For several years I had a blog in which I would write about daily events, typically things occurring in my life at work. After doing this for a short period I would often find myself narrating in my head throughout the day in preparation for the caffeine-fueled writing I would engage in upon my arrival home. I would write in first person, sometimes second person, often interchangeably. I never consciously noticed how I shifted in point of view or tense in the midst of writing, only in retrospect, though I did notice that it seemed to correspond to how absorbed I was in the events I that I was writing about at the time.
Lately I have been exploring mindfulness and taking up a daily meditation routine. It seems fairly clear that the way we talk to ourselves dictates our internal and external experience. Our lives are in a deep sense narratives we tell ourselves. Our personalities are but roles we play in the narrative we have entranced ourselves into believing we are living. So the question is: how can I be a better narrator? How can I take control of my story?
English class flashback:
A narrator is the voice through which a story is conveyed. It is characterized by point of view and tense. By tense we merely mean when we are in the narrative: is it the past, present, future? Or perhaps past perfect, present perfect? Point of view, on the other hand, is a bit more complex.
Our use of point of view refers to the pronouns we use. First person uses pronouns such as I, me, mine, myself, we us, our. It is spoken as if the narrator were telling the reader his or her own story. It forces the reader into identification with the thoughts, feelings, and personal perspective of the narrator. It often feels as though the narrator is reporting details of the narrative he is a participant in, and is in some sense central to, to the reader.
Second person makes use of pronouns such as you, your, yourself. It is spoken as if the narrator were telling the reader the reader’s own story, and this is felt as even more oppressive. The narrator is essentially projecting on the reader and forcing him to embody the projection.
Third person uses pronouns such as he and she, his or hers, they or them. It is spoken as if the narrator were telling you someone else’s story. There are four different variations on third person, however, and they each make a good deal of difference: omniscient, objective, subjective and limited.
A third person omniscient narrator is essentially the all-knowing, all-seeing god of the narrative. If a narrator is third person objective, he tells the narrative as if from the outside looking in. He has the omniscience in the style of strict clairvoyance; that is, he can provide limitless sensory data regarding the characters but can provide no direct insight into their thoughts and feelings, only as they are expressed through body language, facial expressions and dialogue. Third person subjective allows the reverse; it is the style of the telepathic. The narrator can go “head-hopping” from character to character, providing insight into their thoughts and feelings but limiting the narrative to the perspectives they jointly provide, telling the story through multiple lenses.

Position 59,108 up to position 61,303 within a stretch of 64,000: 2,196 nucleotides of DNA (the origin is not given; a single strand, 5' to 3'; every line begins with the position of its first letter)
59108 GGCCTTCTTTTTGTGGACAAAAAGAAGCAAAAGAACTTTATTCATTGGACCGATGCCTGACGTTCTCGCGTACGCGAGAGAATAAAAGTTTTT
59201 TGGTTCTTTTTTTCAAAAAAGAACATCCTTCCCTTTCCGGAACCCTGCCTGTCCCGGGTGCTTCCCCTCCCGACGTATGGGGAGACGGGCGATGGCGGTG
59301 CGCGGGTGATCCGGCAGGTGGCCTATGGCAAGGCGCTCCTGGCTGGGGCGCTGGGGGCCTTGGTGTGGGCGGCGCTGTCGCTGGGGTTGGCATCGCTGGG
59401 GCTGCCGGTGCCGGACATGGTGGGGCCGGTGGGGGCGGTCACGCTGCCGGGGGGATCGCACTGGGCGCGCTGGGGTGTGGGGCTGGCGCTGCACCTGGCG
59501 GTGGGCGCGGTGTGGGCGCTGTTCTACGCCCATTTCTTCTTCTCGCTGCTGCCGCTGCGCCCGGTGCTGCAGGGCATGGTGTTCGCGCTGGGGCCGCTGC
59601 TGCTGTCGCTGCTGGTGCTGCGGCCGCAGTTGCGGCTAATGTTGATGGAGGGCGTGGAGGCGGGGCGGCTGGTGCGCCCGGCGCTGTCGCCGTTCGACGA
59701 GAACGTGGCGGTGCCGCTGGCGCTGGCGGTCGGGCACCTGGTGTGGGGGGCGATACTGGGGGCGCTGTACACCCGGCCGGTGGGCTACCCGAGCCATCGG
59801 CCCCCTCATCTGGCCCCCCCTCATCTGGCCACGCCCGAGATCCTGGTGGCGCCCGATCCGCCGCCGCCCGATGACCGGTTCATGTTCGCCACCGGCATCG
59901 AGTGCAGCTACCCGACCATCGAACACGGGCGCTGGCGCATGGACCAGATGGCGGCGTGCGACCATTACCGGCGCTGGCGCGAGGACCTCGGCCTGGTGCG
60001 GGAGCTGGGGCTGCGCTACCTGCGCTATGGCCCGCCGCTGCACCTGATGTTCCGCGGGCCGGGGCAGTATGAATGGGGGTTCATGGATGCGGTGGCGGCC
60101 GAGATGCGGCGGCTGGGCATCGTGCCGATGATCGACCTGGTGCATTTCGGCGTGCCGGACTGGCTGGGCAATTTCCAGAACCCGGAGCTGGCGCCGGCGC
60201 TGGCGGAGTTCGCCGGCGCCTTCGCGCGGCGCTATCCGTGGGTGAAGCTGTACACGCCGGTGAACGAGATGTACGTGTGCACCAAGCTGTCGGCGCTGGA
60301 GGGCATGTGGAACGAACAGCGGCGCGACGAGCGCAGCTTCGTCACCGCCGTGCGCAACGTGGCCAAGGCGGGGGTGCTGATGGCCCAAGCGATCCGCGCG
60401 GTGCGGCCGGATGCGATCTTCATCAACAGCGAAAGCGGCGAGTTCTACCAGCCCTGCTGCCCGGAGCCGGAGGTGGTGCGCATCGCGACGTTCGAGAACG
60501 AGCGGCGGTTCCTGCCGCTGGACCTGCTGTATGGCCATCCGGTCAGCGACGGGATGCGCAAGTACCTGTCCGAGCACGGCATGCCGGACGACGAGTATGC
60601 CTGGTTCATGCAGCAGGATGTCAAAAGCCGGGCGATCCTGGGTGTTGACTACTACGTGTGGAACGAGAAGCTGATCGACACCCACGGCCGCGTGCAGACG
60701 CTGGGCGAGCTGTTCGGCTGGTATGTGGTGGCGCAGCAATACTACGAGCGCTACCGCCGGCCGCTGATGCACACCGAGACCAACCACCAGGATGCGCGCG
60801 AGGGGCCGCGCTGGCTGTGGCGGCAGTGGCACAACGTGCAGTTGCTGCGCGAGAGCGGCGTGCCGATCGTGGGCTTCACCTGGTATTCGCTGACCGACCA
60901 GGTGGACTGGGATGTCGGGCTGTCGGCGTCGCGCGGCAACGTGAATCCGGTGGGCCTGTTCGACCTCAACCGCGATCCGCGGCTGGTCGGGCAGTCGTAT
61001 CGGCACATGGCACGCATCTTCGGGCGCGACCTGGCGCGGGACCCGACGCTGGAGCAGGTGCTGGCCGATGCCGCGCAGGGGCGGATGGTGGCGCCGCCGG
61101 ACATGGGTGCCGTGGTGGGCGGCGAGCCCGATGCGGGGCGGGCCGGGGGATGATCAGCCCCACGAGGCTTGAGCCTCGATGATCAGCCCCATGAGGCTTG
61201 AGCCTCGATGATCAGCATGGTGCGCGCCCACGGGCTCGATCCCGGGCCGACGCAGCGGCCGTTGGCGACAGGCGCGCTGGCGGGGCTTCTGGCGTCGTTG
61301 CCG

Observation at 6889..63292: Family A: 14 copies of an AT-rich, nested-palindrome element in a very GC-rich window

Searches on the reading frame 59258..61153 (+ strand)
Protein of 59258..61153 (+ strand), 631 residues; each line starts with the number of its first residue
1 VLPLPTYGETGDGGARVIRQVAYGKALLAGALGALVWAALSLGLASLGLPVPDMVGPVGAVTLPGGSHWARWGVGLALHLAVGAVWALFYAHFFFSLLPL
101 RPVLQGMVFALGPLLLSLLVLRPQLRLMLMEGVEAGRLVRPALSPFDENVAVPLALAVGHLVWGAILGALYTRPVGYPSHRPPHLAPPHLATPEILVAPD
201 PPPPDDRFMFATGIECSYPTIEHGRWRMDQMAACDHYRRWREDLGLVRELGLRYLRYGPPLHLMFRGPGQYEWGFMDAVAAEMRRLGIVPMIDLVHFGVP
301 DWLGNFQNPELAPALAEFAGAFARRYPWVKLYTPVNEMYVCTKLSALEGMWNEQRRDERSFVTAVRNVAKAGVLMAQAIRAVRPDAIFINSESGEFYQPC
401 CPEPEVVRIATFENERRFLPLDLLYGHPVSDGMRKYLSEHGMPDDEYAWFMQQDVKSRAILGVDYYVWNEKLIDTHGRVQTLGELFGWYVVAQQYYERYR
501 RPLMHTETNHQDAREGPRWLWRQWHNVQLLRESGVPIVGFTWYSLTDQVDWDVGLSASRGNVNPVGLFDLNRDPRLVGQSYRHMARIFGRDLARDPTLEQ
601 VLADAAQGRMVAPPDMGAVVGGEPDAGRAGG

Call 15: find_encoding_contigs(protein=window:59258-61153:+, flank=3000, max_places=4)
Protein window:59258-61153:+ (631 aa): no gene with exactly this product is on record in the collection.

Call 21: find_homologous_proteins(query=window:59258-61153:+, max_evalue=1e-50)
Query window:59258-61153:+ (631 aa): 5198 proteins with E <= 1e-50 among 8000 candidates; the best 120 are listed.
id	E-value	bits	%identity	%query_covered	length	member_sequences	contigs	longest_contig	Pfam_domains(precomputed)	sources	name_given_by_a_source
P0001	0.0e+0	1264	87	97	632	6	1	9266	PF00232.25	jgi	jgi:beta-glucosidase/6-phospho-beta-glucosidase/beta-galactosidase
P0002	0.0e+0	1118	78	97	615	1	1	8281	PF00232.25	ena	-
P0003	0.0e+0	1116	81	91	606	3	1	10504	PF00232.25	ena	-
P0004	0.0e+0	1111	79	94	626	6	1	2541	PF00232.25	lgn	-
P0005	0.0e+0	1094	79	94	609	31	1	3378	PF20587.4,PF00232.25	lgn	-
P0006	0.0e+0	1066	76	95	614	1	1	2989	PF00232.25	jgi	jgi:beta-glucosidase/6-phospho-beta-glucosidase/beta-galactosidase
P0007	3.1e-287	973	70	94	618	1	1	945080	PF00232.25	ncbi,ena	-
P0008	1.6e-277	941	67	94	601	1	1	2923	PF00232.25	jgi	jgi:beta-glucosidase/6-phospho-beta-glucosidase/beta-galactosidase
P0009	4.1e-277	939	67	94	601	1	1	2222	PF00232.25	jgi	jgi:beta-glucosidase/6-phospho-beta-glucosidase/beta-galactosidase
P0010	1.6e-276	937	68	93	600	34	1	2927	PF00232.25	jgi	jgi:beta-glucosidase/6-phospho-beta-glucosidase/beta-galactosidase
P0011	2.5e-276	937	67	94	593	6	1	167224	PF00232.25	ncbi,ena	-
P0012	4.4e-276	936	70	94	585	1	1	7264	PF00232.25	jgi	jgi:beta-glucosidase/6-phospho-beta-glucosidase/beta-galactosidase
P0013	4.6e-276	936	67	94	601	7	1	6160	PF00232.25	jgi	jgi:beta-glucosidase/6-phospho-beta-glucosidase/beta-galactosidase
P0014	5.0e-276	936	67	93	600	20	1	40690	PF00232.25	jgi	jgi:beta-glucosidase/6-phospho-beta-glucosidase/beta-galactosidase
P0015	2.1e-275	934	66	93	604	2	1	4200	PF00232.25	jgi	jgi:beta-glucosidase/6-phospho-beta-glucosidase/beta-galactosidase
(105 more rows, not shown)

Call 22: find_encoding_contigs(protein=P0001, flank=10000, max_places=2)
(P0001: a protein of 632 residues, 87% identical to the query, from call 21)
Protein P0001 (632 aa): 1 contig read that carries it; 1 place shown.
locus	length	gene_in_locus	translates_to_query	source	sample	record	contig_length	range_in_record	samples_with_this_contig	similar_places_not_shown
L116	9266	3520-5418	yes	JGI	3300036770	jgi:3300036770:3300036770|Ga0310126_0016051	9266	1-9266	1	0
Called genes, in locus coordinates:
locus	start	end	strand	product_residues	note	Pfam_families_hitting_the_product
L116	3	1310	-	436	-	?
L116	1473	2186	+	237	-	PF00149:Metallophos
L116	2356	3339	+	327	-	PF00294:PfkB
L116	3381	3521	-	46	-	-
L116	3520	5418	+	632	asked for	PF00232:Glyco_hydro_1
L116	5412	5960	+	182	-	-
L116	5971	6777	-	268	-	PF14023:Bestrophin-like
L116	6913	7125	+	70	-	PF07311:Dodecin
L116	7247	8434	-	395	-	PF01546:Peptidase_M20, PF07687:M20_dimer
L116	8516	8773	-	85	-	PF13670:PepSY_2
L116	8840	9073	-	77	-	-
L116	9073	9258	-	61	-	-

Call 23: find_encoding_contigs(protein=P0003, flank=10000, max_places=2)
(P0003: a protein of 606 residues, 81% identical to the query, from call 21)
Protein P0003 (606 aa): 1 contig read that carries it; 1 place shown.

Last but not least, there is third person limited. It is similar to first person in that it provides subjective insight into one, lone character, but it is as if the narrator is hovering above, looking inside and then through the subjective lens of a single character.
When it comes to self-talk, we are ultimately both narrator and reader, and so our point of view and tense reflects how we relate to ourself and the world around us.
The most optimal state of consciousness would appear to be mindfulness. Dr. Jon Kabat-Zinn defines mindfulness as “paying attention in a particular way: on purpose, in the present moment, and nonjudgementally”. Given that, how would a mindful narrator narrate to himself? In translation into the shared, cultural language, a mindful narrator would seem to speak in third person limited, present tense. Though it might be implied, emphasis should be placed on the impartial nature of this narrator — observing, aware, and non-judgmental towards the character, the character’s world and interaction with other characters, adhering to a strict code of noninterference.
In the impartial, present tense, third person limited perspective, the nonjudgmental narrator exists outside the narrative, distant from the events and characters therein. Despite this fundamental separation, the information accessible to the narrator is restricted to the present experience of a specific character in the narrative. That character serves as the ego for the detached, witnessing, observing narrator.
Compared to first person, second person and other forms of third person, this form comes across less like a personal or objective report to the reader and more like feedback on a personal experience as it unfolds. In other words, despite the distance, this variation on third person serves as the optimal medium for inspiring empathy and compassion in the reader for the character, creating a deeper sense of intimacy than even the first person perspective could provide.
If writing about my day in a blog or diary stimulates (or merely brings to consciousness) the narrative voice
throughout the day, then perhaps writing in impartial third person limited present tense might be a means of self-programming. It may be a way of cultivating an inner voice conductive to mindfulness.